“Bear ye one another’s burdens,” (Gal. 6:2).
Here is a pithy remark I read recently, “Human sympathy is a universal language, and kindness is intelligible even to dumb animals.” There is need for sympathy all around us, because upon human shoulders lie many an oppressive burden. The father shoulders the burden of providing for the family; the mother feels the weighty burden of home cares; the business man is often weary with the burden of exacting appointments; and, those who minister the Word of God carry the burden of perishing souls. Many burdens like these are obvious, but perhaps the most poignant are those that are borne secretly and silently, for as the Spanish proverb says, “No home is there anywhere that does not sooner or later have its hush.”
It is always a safe rule to notice the words of Scripture in their own setting. In Galatians 6, Paul sets before us some of the practical things of the Christian life. It will be noticed that he begins and closes with the title “brethren”, for in this term are included all Jews and Gentiles that are in Christ Jesus, (vs. 15). Paul therefore reminds us that all our dealings with one another must be ruled by the fundamental fact of our mutual relationship in the Lord. He says, “Bear ye one another’s burdens,” (vs. 2), and in verse 5, he further states, “Every man shall bear his own burden.” There is no contradiction in these two statements when we notice that two different words are used for “burden”. In verse 2 the Greek word is “baros”, and suggests a weight that presses upon one physically. In verse 5 the word is “phortion” suggesting something to be borne, whether the load be light or heavy, (Galatians, C. F. Hogg). The word used in the first instance indicates the possibility of sharing the burdens of the saints as we serve the Lord Christ, while the word used in the second instance intimates the fact that every man must live his own life, and must perform his own labour, for he must answer at the Judgment Seat of Christ as to how he has discharged his obligations as a Christian.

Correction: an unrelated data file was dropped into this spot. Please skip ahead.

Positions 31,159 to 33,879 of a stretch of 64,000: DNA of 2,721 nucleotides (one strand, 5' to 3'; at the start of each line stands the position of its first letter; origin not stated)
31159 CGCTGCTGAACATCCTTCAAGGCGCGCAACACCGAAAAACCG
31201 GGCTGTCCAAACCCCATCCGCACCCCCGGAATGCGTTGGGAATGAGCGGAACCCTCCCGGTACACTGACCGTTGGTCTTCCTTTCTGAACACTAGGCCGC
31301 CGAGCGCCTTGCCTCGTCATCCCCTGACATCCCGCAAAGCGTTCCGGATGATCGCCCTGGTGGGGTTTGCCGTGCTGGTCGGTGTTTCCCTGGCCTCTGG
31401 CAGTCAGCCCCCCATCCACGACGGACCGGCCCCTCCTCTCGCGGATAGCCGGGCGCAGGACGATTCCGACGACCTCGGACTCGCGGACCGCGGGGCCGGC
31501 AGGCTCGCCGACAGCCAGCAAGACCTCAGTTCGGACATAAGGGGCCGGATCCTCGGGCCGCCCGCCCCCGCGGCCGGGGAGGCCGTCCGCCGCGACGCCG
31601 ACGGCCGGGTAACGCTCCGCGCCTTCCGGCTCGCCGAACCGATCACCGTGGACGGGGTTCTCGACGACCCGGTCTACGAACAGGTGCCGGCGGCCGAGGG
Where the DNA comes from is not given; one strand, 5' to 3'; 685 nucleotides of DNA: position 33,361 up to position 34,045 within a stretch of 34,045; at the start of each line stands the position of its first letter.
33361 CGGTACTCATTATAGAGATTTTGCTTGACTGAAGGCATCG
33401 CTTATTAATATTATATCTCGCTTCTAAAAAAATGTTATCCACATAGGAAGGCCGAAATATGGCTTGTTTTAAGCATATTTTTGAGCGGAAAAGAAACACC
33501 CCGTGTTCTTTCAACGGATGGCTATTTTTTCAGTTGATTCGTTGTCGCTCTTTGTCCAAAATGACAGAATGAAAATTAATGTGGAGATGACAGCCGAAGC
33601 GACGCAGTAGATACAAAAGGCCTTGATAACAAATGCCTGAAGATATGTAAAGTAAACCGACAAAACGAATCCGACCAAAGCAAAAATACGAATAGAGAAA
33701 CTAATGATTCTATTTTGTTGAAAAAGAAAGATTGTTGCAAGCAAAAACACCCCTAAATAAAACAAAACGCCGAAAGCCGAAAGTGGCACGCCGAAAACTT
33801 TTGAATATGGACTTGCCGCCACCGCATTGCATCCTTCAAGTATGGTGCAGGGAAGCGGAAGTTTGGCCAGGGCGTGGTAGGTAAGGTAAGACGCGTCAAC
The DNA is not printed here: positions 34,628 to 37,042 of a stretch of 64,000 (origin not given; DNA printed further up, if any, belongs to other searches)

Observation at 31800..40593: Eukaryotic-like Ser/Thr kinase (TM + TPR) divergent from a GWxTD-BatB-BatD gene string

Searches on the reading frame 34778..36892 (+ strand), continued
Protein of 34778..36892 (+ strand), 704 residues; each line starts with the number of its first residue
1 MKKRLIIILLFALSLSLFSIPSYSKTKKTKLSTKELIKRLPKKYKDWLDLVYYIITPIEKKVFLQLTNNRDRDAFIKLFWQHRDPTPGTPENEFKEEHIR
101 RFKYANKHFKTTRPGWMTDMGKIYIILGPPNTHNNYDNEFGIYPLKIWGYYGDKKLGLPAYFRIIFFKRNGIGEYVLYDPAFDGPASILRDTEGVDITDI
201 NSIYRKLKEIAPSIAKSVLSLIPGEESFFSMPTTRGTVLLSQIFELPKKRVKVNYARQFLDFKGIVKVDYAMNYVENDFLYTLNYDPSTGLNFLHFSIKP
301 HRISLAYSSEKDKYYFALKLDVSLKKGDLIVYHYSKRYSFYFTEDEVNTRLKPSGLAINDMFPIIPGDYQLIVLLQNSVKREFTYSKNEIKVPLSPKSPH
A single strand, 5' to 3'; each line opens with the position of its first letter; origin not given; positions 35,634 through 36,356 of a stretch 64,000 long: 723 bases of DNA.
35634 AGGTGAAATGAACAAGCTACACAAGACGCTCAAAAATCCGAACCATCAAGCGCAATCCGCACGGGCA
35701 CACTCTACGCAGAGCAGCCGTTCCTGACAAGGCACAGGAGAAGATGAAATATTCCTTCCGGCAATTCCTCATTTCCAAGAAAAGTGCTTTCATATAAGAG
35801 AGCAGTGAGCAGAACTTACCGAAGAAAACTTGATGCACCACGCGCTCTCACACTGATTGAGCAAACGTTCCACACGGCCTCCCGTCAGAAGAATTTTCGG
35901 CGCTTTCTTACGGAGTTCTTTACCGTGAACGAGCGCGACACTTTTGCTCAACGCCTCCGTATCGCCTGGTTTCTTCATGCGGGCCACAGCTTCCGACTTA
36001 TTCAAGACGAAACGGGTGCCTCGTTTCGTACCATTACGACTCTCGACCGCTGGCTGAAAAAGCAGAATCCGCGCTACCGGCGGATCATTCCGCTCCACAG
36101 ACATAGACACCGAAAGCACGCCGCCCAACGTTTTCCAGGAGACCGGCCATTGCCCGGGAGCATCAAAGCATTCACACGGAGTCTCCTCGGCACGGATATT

Burdens We Should Share:
“Bear ye one another’s burdens,” (vs. 2): The verse that precedes this exhortation deserves our earnest consideration. “Brethren, if a man be overtaken in a fault, ye which are spiritual, restore such an one in the spirit of meekness; considering thyself, lest thou also be tempted.” The sharing of the burden apparently is related to the brother who has fallen, and whose fault has been detected. Paul speaks of his guilt with grace and tenderness. Our attitude should not be to criticize. but to pray for the erring one: not to reproach him. but to help him In speaking of the restoration of the brother. Paul uses a technical term. The word he uses suggests the setting of a bone. This word picture shows that the fallen one suffers pain, a d is temporarily handicapped. but that the spiritual saint may by the. imparting of his strength to the erring brother. help him on the road to recovery. When the possibility that we too may be tempted and may fall is considered, it will give us a real desire to bear the burdens of the brother overtaken in a fault.
This precious Scripture, “Bear ye one another’s burden.” could have, of course, a broader meaning. There are opportunities of sharing the burdens of those who sorrow. If you know of any home where the dark shadows of distress prevail, go and share their grief, and remind them of the promises of God’s Word which shine out as stars in the night, and commend them to the Man of Sorrows, for in every pang that rends the heart, He shares a part. He sympathizes with His own in any trouble, and to each sufferer He sends relief. When we learn of the affliction of the bereaved, and of their loss in the passing of one dear to the family circle, let us help to lighten the weight of their sorrow by “weeping with those who weep.”